Weekend auction set
for seized, found items
Whoever lost a Sanyo TV remote -- or had it seized by police during a crime investigation -- can get it back Saturday morning.
For a price.
During their meeting Tuesday night, Lawrence city commissioners approved the schedule for the city's annual "Spring Police Property Auction," set for 10 a.m. Saturday at the city's traffic division garage, at Fifth and Mississippi streets.
A city-hired auctioneer will conduct the sale of dozens of items either turned over to Lawrence police or seized by officers investigating crimes.
Any unclaimed items eventually hit the auction block, and this time there are plenty. Among them: pagers, cellular phones, stereos, cameras, jewelry, compact discs and 118 bicycles.
Also available: A Geoff Rowley skateboard; a Norelco electric razor; a nylon tent; a motorcycle helmet; a yo-yo; and bolt cutters.
All revenues collected from the sale are put into the city's general fund, which finances general city operations.
Financial report reveals
'no real concerns'
Police are writing more tickets, fewer people are parking downtown and sales-tax revenues are lagging behind last year's levels.
Other than that, officials said, the city's budget is looking just fine through the first three months of 1999.
"There are no major concerns," City Manager Mike Wildgen said.
Wildgen and Ed Mullins, the city's finance director, briefed commissioners about the city's financial health for the first quarter, which covers January, February and March.
The report noted that the city's own sales tax revenues were down 10.7 percent in the first quarter, compared to the first three months of 1998. The tax, collected in Lawrence to finance police and fire protection, brought in $2.3 million thus far this year compared to $2.58 million during the same period a year ago.
"I don't think Lawrence suffered a 10-percent loss in sales," said Wildgen, who noted that allocations from the state typically are erratic. "Hopefully, we'll see some rebound."
Also included in the report: Revenues for "fines and forfeitures" are up nearly $63,000, thanks in part to police writing more tickets, Mullins said. Parking revenues are down about $10,000 for the Lawrence Riverfront Plaza Factory Outlets and about $10,000 for downtown parking meters.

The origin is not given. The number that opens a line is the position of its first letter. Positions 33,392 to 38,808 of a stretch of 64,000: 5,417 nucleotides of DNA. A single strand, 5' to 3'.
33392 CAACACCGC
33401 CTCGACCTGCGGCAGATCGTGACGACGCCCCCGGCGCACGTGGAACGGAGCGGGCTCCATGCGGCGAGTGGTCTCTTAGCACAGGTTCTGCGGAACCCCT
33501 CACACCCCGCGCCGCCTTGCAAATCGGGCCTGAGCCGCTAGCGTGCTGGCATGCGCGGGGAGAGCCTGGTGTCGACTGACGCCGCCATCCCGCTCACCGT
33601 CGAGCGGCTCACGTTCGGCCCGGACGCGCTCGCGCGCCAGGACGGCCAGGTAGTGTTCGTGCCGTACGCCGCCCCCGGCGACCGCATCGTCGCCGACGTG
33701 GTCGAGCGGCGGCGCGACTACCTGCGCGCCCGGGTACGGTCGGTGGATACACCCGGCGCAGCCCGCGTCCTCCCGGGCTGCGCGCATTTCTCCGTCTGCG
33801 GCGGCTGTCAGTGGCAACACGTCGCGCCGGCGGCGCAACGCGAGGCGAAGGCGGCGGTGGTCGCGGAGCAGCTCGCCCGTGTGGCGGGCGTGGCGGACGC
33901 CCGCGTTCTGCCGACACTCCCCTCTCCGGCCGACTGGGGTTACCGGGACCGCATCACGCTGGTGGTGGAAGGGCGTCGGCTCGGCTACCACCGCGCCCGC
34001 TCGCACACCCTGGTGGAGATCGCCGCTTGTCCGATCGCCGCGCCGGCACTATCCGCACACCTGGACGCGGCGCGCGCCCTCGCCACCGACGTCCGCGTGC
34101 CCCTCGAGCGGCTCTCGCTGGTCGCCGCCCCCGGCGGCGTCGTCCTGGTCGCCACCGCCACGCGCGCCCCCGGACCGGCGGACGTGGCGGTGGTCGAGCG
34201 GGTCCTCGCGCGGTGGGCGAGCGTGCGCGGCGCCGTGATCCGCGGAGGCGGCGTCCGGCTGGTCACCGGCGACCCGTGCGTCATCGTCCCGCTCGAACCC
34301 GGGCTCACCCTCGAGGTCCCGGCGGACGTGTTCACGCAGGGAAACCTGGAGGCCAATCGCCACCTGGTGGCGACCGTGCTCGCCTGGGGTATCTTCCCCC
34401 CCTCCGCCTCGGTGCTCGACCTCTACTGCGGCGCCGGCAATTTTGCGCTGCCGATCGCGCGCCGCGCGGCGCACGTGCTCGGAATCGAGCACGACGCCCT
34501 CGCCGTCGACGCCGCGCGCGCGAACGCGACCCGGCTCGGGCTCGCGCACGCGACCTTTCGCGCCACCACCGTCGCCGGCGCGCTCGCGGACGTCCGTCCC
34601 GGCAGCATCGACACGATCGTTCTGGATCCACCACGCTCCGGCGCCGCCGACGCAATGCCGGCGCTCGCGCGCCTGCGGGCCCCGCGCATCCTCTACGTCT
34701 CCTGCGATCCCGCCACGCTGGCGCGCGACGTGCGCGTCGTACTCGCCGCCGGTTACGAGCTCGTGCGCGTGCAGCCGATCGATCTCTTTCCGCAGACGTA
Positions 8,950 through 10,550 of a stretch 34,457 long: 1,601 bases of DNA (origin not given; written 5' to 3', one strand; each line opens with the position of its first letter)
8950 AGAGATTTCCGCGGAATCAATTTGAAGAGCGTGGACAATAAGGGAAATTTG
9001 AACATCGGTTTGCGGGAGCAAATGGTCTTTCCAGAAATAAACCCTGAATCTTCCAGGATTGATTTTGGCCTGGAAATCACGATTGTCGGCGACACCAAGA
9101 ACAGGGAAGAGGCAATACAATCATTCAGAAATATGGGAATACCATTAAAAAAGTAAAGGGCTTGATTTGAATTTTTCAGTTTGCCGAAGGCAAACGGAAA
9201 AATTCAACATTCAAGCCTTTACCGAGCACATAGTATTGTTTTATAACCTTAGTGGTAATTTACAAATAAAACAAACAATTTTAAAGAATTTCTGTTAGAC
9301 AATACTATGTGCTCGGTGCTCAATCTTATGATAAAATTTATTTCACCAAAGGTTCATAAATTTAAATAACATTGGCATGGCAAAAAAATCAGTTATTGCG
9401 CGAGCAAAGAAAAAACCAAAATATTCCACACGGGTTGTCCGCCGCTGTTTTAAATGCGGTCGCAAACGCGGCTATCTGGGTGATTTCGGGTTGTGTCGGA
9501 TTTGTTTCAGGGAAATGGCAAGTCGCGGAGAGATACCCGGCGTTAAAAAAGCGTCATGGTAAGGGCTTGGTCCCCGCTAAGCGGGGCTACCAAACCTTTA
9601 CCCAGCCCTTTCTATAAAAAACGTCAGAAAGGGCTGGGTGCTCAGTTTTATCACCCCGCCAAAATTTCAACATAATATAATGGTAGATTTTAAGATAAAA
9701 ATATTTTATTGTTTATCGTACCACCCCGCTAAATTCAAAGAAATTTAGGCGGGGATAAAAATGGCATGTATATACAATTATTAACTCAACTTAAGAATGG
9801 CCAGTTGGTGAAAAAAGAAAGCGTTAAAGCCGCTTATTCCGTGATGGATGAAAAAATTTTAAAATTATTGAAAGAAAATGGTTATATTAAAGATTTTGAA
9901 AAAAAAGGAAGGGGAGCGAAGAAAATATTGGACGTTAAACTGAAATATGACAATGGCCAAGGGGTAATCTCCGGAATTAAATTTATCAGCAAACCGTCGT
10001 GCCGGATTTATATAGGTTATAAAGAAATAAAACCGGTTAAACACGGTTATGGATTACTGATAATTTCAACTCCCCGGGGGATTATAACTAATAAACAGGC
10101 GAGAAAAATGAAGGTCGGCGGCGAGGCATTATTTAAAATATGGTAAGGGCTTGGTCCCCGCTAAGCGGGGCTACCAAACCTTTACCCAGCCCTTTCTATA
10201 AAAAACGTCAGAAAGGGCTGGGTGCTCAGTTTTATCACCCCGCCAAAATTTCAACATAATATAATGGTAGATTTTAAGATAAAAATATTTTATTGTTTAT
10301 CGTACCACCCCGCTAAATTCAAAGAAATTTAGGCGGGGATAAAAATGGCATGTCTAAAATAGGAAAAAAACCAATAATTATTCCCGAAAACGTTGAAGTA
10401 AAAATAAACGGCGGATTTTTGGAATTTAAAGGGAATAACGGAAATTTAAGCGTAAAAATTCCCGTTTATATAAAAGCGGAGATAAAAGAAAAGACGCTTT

to Eagle Bend
New restrooms will be installed this summer on the course at Eagle Bend, the city-owned golf course located below the dam at Clinton lake.
Commissioners agreed to hire General Construction Inc., for $29,776, to handle the job, which will locate permanent restrooms for use by golfers when they are away from the clubhouse.
"That's probably the last major construction work that will go out there for a while," City Manager Mike Wildgen said.
Two weeks ago, commissioners hired Penny Construction Co., for $37,854, to build a new outdoor shelter at the course, between the clubhouse and driving range. The 1,920-square-foot shelter will have picnic tables and be used to help stage awards ceremonies, meetings and dinners related to events at the course.
Completion of the shelter is expected to be finished in about four weeks. No schedule for the restrooms has been set yet.
Summer flea market
set for American Legion
Flea markets are in the works this summer for the American Legion.
Commissioners approved a site plan to allow the organization to conduct 12 flea markets this summer on the southern parking lot at its Dorsey-Liberty Post No. 14, at 3408 W. Sixth.
The markets will run from 7 a.m. to 2 p.m. Saturdays. The starting dates for the markets have not been released.
Plans call for various vendors to set up shop in the American Legion's parking lot south of the building. The vendors themselves will park along the east side of the building.
The post plans to have customers park in a lot at the nearby KU Credit Union, which has 20 spaces available. The credit union and American Legion have a "verbal agreement" for use of the parking spaces, a city report said, but officials want a written agreement before allowing sales to start.
The site plan would be effective through September, and would need approval once again next year to take effect in 2000. City officials want to see how the first year affects the site and adjacent properties before signing off on it again.
Another day, another $9.03 million.
Commissioners agreed to borrow that much money Tuesday night by selling bonds and temporary notes.
The $4.39 million in bonds, backed by the "full faith and credit" of the city, were sold to Stern Brothers and Associates, which offered an interest rate of 4.103827 percent -- the lowest among five bidders.
Total interest cost on the 10-year bonds: $940,939, or $2,858 less than the next-lowest bidder.
The bonds allow the city to pay off nine projects, including the city's recent drainage upgrades along Carolina Street and in the area of Second and Michigan streets.
The $4.64 million in temporary notes, which help pay off projects for the next year, were sold to CIBC Oppenheimer, which offered an interest rate of 3.2369 percent, the lowest among five bidders.
Total interest cost on the notes: $163,060, or $6,293 less than the next-lowest bidder.
The notes will allow the city to finance repaving projects, new traffic signals, drainage improvements and other work that is yet to be completed. The debt eventually will be transferred to bonds once the projects are finished.